The Art of Substitution

Make Me central in your consciousness by praying continually:
simple, short prayers flowing out of the present moment.

Jesus CallingFebruary 22

What had started as a pleasant evening ritual for my friend Meg—a glass of wine or two while watching the evening news—had quietly turned into a controlling habit. Over Thanksgiving, Meg’s daughter told her that alcohol dependency was causing “wreckage” in the family, and she had to do something. Shocked, humiliated, defenseless, Meg checked herself into a rehab facility.

During Meg’s stint at rehab, she learned a valuable strategy: the art of substitution. Sheer will power wasn’t sustainable. Self-denial would only get her so far. Instead of focusing on denying herself a pleasure, Meg learned to replace that desire with something positive. A glass of wine was substituted with a favorite non-alcoholic beverage that Meg had to plan, prepare for, and purchase. It all started in the mind. Catch that cue, she was taught at the facility, and substitute the craving with something healthy. 

Simple, yet deep.

Re-direct your thought life

And so very biblical. Substituting, or re-directing our thought life, is a steady drumroll throughout Scriptures. “We take captive every thought to make it obedient to Christ” (2 Corinthians 10:5). “Be transformed by the renewing of your mind” (Romans 12:2). “Come near to God and He will come near to you” (James 4:8). “A mind governed by the Spirit is life and peace” (Romans 8:6). “Look to the Lord and his strength, seek his face always” (Psalm 105:4). Consider those verbs—they’re bold! Take captive, be transformed, renew, control, draw near, seek.

In the 1930s, missionary Frank Laubach created an experiment to train his mind to return to the Lord every minute or so. His goal was to be in continual communication with God, praying without ceasing throughout the day, as ordinary and vital as breathing in and out. He made a habit of praying for strangers throughout his daily activities—watching an airplane in the sky, standing in line at the post office, hurrying through a busy train station. “It’s a matter of shifting your mindset,” he wrote, “so God is always on your mind.”

Have God on your mind all the time

Laubach kept track of his experiment in a wonderful little book called A Game of Minutes. “Experience proves that a minute with Thee always brings fruit, often wonderful fruit. Experience proves that a minute apart from Thee is wasted or full of thoughts of malice and vice” (or in Meg’s case, full of thoughts about that five o’clock glass of wine).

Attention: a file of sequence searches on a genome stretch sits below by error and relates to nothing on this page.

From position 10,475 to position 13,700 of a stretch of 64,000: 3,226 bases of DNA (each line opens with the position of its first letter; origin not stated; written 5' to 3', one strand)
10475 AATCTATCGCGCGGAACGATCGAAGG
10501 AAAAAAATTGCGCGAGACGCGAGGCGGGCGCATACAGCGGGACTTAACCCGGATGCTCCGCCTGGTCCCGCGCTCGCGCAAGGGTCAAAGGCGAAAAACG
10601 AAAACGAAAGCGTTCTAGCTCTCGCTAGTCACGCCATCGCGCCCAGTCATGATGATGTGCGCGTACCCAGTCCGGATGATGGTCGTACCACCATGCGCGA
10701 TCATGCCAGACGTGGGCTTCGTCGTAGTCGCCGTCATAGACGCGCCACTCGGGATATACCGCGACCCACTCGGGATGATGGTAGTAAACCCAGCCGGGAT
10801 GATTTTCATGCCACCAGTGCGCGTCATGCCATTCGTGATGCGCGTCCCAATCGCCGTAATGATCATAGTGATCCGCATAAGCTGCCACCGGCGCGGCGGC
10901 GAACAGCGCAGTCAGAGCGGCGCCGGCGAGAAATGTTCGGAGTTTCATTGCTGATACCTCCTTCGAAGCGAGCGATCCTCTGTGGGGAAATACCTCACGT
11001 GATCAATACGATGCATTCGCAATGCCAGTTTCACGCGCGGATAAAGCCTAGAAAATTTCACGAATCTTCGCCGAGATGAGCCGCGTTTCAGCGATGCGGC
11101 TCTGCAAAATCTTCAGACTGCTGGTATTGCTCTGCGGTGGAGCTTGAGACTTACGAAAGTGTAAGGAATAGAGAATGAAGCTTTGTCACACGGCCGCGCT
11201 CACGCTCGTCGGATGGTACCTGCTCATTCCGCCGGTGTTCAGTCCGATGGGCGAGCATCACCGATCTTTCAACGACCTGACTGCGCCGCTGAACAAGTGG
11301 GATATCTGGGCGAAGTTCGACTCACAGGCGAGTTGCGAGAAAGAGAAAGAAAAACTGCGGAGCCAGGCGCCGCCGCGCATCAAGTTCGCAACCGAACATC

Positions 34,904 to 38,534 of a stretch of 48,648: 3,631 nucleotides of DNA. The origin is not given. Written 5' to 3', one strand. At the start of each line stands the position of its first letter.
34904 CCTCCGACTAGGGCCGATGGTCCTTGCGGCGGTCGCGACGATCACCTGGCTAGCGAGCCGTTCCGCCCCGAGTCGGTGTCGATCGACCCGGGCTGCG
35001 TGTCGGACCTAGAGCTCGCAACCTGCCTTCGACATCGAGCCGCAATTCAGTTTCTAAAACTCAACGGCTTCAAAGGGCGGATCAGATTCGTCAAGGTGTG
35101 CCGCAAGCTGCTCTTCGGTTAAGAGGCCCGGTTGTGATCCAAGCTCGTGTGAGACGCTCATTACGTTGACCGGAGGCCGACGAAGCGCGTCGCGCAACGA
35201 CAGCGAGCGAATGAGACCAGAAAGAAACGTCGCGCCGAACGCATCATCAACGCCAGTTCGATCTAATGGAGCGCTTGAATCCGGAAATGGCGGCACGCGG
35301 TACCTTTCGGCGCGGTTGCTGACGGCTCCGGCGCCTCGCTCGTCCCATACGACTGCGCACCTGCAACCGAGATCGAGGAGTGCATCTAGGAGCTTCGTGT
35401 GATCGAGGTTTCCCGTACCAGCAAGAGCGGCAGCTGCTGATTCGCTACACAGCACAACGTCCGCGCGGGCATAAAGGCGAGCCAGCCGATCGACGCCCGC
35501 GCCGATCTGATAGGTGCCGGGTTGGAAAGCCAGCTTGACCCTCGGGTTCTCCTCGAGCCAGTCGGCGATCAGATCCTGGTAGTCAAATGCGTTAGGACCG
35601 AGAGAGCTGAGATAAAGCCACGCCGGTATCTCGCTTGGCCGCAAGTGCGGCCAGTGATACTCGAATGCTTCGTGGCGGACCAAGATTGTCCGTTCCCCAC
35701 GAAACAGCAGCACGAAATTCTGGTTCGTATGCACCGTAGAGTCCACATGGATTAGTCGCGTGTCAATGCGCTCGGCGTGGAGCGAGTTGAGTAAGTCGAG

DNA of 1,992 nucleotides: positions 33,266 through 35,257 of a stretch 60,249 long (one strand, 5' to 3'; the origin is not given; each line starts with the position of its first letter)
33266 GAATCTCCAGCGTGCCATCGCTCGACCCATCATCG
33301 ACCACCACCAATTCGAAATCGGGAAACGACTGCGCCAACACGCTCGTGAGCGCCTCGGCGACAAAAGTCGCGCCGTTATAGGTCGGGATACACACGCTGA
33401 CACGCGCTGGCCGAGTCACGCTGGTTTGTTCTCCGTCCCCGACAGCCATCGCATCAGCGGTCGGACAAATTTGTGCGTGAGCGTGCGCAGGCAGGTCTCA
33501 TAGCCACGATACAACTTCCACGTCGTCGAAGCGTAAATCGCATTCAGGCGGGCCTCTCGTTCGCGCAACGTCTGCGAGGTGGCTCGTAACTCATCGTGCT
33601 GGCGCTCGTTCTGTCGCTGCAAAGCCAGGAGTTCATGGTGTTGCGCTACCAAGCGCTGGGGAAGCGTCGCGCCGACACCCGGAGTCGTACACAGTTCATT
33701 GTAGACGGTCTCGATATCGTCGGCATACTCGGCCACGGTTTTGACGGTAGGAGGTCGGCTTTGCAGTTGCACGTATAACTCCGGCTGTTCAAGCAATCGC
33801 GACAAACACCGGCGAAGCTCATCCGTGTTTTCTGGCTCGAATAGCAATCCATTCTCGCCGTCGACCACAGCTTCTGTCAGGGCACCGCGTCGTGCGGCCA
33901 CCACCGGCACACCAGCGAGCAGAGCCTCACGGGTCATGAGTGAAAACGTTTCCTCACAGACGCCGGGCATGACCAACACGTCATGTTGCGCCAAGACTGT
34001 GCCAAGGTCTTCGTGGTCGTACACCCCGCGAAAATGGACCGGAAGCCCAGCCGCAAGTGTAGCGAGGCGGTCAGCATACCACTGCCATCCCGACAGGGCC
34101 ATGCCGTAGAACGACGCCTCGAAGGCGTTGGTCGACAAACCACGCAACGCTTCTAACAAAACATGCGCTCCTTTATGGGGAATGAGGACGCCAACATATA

How is it possible to have God on your mind, all the time? It’s not as hard as you might think. It’s a matter of using cues to trigger the habit.

One friend uses the chimes of a grandfather clock in her living room. When the hour strikes, she turns her thoughts to the Lord. Here’s another example: While playing doubles tennis, I’ve developed the habit of praying for each player as she takes a turn to serve. I pray for all that I know about her, all I can glean, anything she had volunteered about herself. I pray that nothing will stop her from seeking the Lord. If you’re wondering if my tennis game has either improved or collapsed, I’d have to say neither. But habitually returning my attention to the Lord, even during times when my mind and body are fully preoccupied, has spilled over into other parts of my life.

Use Lent to walk closer to God

As the Lenten Season gets underway, many believers choose to deny themselves a habit of pleasure as a way to prepare their hearts, minds, and bodies for the coming Easter. This year, consider offering that indulgence to the Lord, but replace it with a new habit. Use those forty days to develop a closer walk with God. After all, staying tuned into God’s frequency is our primary purpose. Throughout Jesus Calling, Sarah Young points to this concept: “I [Jesus] communicate continually through My Spirit, My Word and My creation. Only humans are capable of receiving Me and responding to My Presence.” [September 29th]

At the end of The Game of Minutes, Laubach concluded that he planned “to make this experiment for the rest of my life.” So do I. While I’m far from where I’d like to be, I’m on the path of increasing attentiveness to God’s presence, all the time, and I’ll never go back. The fruitful benefits are profound, positive. And eternal.